Thanks to a carbon audit by the University of Central Lancashire’s Making Carbon Work (MaCaW) project and a grant part-funded by the European Regional Development Fund (ERDF), catering supplier Whitewells is exiting the pandemic a more efficient, effective and low carbon business than it entered it.
Whitewells Catering Supplies Ltd has been supplying restaurants, schools and businesses in Morecambe and across Lancashire with fresh produce and catering goods since 1942. In March 2019, the family-owned company asked us to carry out a free audit of its business to identify ways of reducing its carbon footprint. But then, with the audit complete and major opportunities identified, the pandemic struck.
“Virtually overnight our industry went from supplying lots of customers to having shelves of stock and almost no one to sell it to,” explains Whitewells’ Sales and Marketing Manager, Jamie Wright. With the realities of pandemic survival to face, carbon reduction was put on hold but as the picture improved, Jamie returned to his carbon assessment.
The carbon report
Due to the nature of the site the Auditors were able to provide in depth analysis of all energy using equipment. “The level of detail was impressive,” Jamie explains. “The project shared with us an itemised report detailing every lightbulb and piece of office equipment and it tells you exactly how much electricity each item is using and what carbon is being generated. I was impressed with the precision and depth of that. It’s quite surprising – and sobering – to see just how much carbon even a computer screen can generate in a year, and every gramme and kilogramme of carbon equates to money you’re spending.”
The report identified two key areas for improvement: the company’s refrigeration and lighting. “Our fridges and lights are on all day so we knew those would be the most energy intensive parts of the business.”
Grant-supported business efficiency
By completing the carbon saving analysis with MaCaW, Whitewells were able to access the MaCaW grant process. Through it, the company could apply for a grant of up to £15,000 which they could match fund 50% . We supported the business with its application for 50% funding of an £8,800 project to replace ageing lighting and consolidate refrigerator space. Funding was approved in summer 2020.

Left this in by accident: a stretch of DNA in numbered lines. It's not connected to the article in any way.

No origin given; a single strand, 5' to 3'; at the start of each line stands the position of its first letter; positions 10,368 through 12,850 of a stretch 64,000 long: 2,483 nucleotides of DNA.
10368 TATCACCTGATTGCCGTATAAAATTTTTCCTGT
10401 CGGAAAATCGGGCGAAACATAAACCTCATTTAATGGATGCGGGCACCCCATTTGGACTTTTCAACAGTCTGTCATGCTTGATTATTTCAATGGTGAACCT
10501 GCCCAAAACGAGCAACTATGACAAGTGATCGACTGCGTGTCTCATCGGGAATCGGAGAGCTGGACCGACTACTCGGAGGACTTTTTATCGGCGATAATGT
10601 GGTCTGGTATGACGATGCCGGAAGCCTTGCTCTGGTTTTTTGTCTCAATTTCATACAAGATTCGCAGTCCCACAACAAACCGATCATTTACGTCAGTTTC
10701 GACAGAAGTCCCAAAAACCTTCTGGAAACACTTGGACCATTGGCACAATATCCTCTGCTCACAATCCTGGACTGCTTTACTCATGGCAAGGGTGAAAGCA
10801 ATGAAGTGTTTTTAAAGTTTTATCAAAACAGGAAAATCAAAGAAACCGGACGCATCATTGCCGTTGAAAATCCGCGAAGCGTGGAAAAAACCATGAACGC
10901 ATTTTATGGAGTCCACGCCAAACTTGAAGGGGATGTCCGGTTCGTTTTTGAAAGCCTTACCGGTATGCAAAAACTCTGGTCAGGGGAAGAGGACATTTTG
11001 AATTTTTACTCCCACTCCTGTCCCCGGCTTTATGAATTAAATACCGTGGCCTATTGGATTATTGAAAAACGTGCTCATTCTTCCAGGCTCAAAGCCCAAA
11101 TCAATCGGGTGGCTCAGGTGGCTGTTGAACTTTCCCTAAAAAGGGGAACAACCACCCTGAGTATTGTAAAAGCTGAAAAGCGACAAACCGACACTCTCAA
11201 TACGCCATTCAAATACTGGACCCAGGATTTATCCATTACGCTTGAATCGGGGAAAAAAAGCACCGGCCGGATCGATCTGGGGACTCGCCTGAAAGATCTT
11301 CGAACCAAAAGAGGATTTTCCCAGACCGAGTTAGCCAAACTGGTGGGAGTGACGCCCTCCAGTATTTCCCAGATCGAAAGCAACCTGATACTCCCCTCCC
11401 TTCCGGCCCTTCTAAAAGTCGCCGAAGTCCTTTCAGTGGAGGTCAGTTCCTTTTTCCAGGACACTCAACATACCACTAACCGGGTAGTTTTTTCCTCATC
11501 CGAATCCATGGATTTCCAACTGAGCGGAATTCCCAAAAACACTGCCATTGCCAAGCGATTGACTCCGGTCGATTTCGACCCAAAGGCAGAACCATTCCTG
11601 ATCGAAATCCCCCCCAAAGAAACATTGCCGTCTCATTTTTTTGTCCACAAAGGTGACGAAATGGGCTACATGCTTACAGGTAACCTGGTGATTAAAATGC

“We ended up replacing seven smaller fridges – one of which was around 30 years old – with one much bigger and more efficient cold room for perishables,” Jamie explains. “That has pretty much trebled our storage capacity and made us much more efficient. Now I can buy a full pallet of a product and enjoy the economies of scale that brings. We’re also able to deliver a better service to our customers, with stock available on hand that we might not have had previously, simply because we didn’t have room for it.”
It’s a similar story with the lighting. “Some of our lighting wasn’t very effective – not just from an energy perspective but in terms of the quality and positioning of the lights. Using new sensor-activated LEDs to rationalise light levels across the warehouse has created a much better working environment for staff – and although we always worked safely, the improved lighting enhances that.”
Cutting carbon. Cutting costs
The equipment purchased utilising the MaCaW grant will generate emissions savings totalling 4.39 tonnes of CO2e per year, with a reduction in energy costs of approx. 10-15%. Jamie has yet to see the full energy savings picture (“we really need a full year under our belt and it’s difficult to compare this year with last”) but a figure anywhere in that ballpark, combined with the increased storage capacity, would leave him “very happy”.
Perhaps the biggest difference of all has been the pace of change enabled by the assessment and grant. “We would have had to make changes relatively soon, if only from a business efficiency perspective,” Jamie clarifies, “but it may well not have happened for a couple of years yet. The grant has enabled us to move faster – and that has meant we’ve become a more efficient, more effective business faster than we would have done. It’s not just the money we’ve saved with the grant that counts. The grant has also enabled additional years of efficiency savings we wouldn’t otherwise have had.”
The changes have meant Whitewells is well-placed to respond to the return of something closer to business as usual. “Things have bounced back very quickly,” Jamie confirms, “and our customers aren’t even at full capacity yet.”
A “no brainer”
Jamie doesn’t have to think hard about his recommendation. “Everyone at MaCaW has been great,” he says. “It’s been brilliant from a commercial point of view because we’ve trebled our chilled storage and effectively only paid for half of that. As a result we’ve increased the quality of our operation, also for half the cost. And as a result of that we’ve reduced our carbon footprint. It really is a no brainer.”
To explore how MaCaW could help your business cut carbon and costs, contact us.
MaCaW is a University of Central Lancashire (UCLan) project, an industry and academic collaboration funded by the European Regional Development Fund (ERDF) and supported by Boost, Lancashire’s business growth hub.